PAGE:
Human trafficking relevant in today’s society


Illustration by Victoria Van

Story by Colton Johnson and Emily McMaster

Selling a human is an idea that people believe died when slavery ended, and yet, there are still people with price tags under the radar, circulating in a system of human trafficking. 

But it’s not just a problem happening in foreign countries far from here, it is prevalent in the city of Texarkana. 

“Texarkana is a hotspot for human trafficking because Interstate 30, Interstate 35 and Highway 59 run through this area. These large interstates are easy for traffickers to drive through when covering a large area range,” said Kim Bateman-Neff, Domestic Violence and Sexual Assault Advocate. “These areas are also in high demand of construction workers. Many workers are forced into labor so that a trafficker can receive the money.”   

According to Texarkana Today, Kenneth Nelson was arrested in October 2017 after an eight-month investigation in the trafficking of five people in Texarkana, which could mean life in prison for him.

“This particular case involved some local 15-16 year old girls whom Nelson is alleged to have coerced into having sex with him in exchange for drugs,” Public Information Officer Shawn Vaughn said. “The trafficking charges were based upon the fact that he transported them to his house. Those allegations came to light after the children told an adult of the abuse.”

Photo by Langley Leverett

People do not take into consideration how close to home the issue is and how easily it is to get wrapped up in one of these toxic situations. 

“Social media is a huge pathway to becoming a victim. A common method of trafficking is ‘boyfriending’ a victim which is when someone on social media poses as an innocent person and starts flirting with people,” Bateman-Neff said. “Usually the victim begins to open up more to them. The next time the victim is feeling insecure they run to social media or meet up with the guy. This leads to sexual abuse and trafficking.”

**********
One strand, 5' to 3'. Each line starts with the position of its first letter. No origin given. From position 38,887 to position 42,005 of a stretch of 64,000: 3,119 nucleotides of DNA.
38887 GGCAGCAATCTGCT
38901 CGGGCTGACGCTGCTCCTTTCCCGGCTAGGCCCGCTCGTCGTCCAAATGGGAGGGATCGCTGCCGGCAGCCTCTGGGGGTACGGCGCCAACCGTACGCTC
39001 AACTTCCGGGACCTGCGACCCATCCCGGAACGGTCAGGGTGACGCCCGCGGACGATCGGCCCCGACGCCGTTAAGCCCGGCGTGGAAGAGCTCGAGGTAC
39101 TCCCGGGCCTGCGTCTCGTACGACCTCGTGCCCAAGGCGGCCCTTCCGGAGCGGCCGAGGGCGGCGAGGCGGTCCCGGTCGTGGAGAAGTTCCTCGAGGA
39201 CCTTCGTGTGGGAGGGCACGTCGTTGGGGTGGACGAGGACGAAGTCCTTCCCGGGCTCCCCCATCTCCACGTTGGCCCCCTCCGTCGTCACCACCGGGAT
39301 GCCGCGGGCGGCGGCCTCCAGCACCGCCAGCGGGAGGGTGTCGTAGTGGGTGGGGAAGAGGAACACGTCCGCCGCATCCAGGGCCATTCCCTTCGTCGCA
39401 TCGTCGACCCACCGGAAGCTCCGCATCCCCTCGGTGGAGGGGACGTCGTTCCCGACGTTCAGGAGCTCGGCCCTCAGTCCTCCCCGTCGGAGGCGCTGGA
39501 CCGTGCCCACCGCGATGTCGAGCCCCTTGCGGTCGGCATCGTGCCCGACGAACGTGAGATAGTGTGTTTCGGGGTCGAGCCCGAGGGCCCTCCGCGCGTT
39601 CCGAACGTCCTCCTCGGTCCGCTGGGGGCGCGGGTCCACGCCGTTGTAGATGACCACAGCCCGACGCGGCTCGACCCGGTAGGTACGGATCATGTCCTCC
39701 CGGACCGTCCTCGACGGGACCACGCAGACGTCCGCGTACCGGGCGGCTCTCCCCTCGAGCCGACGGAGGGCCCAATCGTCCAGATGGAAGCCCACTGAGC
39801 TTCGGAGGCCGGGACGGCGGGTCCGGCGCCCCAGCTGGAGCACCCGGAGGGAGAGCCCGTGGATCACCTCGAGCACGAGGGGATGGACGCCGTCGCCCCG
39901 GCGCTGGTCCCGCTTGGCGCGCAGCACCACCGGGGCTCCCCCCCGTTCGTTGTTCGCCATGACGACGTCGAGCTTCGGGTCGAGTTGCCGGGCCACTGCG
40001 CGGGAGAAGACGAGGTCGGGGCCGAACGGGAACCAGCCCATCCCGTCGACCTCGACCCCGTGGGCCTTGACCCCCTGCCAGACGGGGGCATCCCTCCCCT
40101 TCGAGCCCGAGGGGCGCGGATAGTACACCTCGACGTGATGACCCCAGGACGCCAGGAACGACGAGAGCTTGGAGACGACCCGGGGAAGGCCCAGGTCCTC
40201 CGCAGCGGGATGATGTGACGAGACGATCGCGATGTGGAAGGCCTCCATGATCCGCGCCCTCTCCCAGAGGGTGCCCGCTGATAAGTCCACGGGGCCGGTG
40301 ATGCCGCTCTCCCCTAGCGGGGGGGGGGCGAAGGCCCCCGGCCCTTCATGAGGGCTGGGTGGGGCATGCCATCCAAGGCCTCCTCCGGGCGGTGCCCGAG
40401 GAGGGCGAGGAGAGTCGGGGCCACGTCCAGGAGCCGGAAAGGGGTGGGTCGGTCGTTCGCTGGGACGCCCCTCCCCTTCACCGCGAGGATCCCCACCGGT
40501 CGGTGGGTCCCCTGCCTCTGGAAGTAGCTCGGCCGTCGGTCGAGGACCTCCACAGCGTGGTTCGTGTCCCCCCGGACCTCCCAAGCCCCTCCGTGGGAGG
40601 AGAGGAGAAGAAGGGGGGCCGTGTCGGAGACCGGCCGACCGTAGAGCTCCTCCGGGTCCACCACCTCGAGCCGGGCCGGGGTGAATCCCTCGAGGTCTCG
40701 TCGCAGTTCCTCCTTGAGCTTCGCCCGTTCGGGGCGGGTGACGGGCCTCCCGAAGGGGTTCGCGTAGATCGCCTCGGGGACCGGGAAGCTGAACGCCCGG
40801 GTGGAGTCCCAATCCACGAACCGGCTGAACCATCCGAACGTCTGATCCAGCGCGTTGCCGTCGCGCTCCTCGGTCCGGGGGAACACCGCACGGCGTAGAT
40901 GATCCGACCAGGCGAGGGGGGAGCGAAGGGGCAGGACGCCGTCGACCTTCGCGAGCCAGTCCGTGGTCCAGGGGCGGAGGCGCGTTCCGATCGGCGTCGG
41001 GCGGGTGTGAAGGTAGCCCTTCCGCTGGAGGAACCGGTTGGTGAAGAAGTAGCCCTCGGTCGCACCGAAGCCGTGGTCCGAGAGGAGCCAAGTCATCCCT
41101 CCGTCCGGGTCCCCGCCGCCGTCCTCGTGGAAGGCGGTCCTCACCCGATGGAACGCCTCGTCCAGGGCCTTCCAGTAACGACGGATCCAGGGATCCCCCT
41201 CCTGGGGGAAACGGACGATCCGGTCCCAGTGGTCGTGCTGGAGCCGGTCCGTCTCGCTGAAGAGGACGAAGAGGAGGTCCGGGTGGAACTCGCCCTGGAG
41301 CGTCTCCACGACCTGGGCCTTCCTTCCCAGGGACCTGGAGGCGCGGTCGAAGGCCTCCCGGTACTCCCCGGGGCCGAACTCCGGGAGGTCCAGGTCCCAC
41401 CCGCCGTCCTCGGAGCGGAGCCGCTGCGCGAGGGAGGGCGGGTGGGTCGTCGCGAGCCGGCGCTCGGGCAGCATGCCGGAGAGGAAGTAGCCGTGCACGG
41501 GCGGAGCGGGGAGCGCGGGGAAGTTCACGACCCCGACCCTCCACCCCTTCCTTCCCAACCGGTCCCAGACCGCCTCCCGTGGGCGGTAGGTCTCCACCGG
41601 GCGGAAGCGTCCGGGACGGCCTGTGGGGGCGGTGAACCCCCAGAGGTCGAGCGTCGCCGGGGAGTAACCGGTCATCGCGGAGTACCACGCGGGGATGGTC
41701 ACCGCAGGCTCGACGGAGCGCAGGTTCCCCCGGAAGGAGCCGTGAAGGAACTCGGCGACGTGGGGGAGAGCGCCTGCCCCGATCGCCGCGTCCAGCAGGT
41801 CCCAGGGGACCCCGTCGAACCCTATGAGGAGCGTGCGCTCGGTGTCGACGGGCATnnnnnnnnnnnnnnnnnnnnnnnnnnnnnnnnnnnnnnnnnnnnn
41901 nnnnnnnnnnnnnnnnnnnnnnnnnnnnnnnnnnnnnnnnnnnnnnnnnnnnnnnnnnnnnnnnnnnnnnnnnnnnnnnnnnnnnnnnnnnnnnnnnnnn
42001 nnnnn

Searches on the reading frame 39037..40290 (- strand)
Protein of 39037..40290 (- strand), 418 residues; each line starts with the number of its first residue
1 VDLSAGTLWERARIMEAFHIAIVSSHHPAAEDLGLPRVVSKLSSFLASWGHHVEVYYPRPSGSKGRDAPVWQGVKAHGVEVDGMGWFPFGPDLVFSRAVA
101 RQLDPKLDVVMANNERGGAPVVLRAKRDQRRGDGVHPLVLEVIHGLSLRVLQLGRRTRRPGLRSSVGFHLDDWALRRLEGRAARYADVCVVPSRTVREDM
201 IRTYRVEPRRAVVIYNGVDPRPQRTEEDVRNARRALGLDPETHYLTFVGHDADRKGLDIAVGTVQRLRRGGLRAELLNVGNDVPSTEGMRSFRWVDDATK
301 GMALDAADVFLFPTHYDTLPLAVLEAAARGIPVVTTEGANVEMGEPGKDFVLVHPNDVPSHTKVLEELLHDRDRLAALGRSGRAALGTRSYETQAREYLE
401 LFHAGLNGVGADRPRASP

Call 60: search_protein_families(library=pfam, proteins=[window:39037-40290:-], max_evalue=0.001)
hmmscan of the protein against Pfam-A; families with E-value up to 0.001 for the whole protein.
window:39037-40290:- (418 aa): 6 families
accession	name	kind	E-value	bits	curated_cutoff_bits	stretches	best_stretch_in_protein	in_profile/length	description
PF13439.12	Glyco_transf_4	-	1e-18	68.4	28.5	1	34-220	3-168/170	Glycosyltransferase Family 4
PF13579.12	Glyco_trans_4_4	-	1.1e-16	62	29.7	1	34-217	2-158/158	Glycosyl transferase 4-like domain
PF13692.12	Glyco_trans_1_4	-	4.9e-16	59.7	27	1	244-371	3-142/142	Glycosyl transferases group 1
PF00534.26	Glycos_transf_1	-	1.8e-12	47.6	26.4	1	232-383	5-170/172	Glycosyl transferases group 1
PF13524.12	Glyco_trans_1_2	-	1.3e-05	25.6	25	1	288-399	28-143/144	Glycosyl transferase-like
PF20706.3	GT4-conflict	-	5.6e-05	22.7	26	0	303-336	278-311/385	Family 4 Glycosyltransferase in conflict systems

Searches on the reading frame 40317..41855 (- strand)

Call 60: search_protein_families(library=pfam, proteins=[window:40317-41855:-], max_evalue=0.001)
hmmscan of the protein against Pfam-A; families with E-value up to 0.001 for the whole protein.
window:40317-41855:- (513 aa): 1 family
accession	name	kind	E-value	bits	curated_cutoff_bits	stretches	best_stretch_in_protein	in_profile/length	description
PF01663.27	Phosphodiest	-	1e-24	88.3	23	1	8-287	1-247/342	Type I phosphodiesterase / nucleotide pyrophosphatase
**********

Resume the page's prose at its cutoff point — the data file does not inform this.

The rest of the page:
Traffickers target those who may feel misunderstood by others. The victims find themselves cornered, feeling as if they have no other place to turn to once they are trapped in the situation. 

“These predators go to great extremes to convince the young person that their friends and family do not understand them and that only they can provide the love and respect that they crave,” Vaughn said. “Unfortunately, when the teen does take the step of leaving home, that is not the reality they find.  They are thrown into a life where they are dependent upon the adult for everything and forced to become involved in prostitution and drug abuse just to survive.”

If someone is sucked into the cycle of trafficking and sexual abuse, it is rare that they can escape it, but even if they do make it out of this labyrinth of horrors, the psychological impact cannot be erased.  

“The main effects from human trafficking are post-traumatic stress disorder, sexually transmitted diseases and disassociation of events,” Bateman-Neff said. “Victims escape to their ‘happy place’ while being abused instead of facing the reality of the situation. This causes them to give in to the abuse and eventually stop seeking help.”

There are some instances of trafficking where the victim is simply not given the option to leave such as those who find themselves drowning in a debt that cannot be paid off. 

“In regards to immigrants, most of the time, U.S. citizens will promise them a place to stay, citizenship and a job,” Bateman-Neff said. “However, the trafficker overprices rent so they never become free of individual labor. This is common in nail salons and Chinese restaurants. If there is a rotation in workers or they know little English, they may be suspect of being trafficked.”

Despite the fact that many of these systems are run under the radar, organizations are taking strides to try to rescue these victims. 

We now have female officers talk to these women away from the scene to try give them an opportunity to ask for help out of the situation without having to fear retribution from a nearby handler or pimp.

— Shawn Vaughn

“We now have female officers talk to these women away from the scene to try give them an opportunity to ask for help out of the situation without having to fear retribution from a nearby handler or pimp,” Vaughn said. “If they do indicate that they want out, we then can refer them to social services to help make that happen.”

It starts with speaking out, with standing up. It starts with believing that there are better things to come. This is the only way that people can find peace, to break the cycle and realize that they are more than a commodity for sale. 

“One client we had was sold by a distant family member in Florida, and she found help after reaching a truck stop in Texarkana,” Bateman-Neff said. “We brought her in and offered a place to stay until she could reunite with her parents in Florida. We were able to find her home; however, her family’s Haitian values would not allow her to be a part of their family again due to the sexual assault she had been through. Our organization worked with a shelter in Florida near her home where she is placed today.”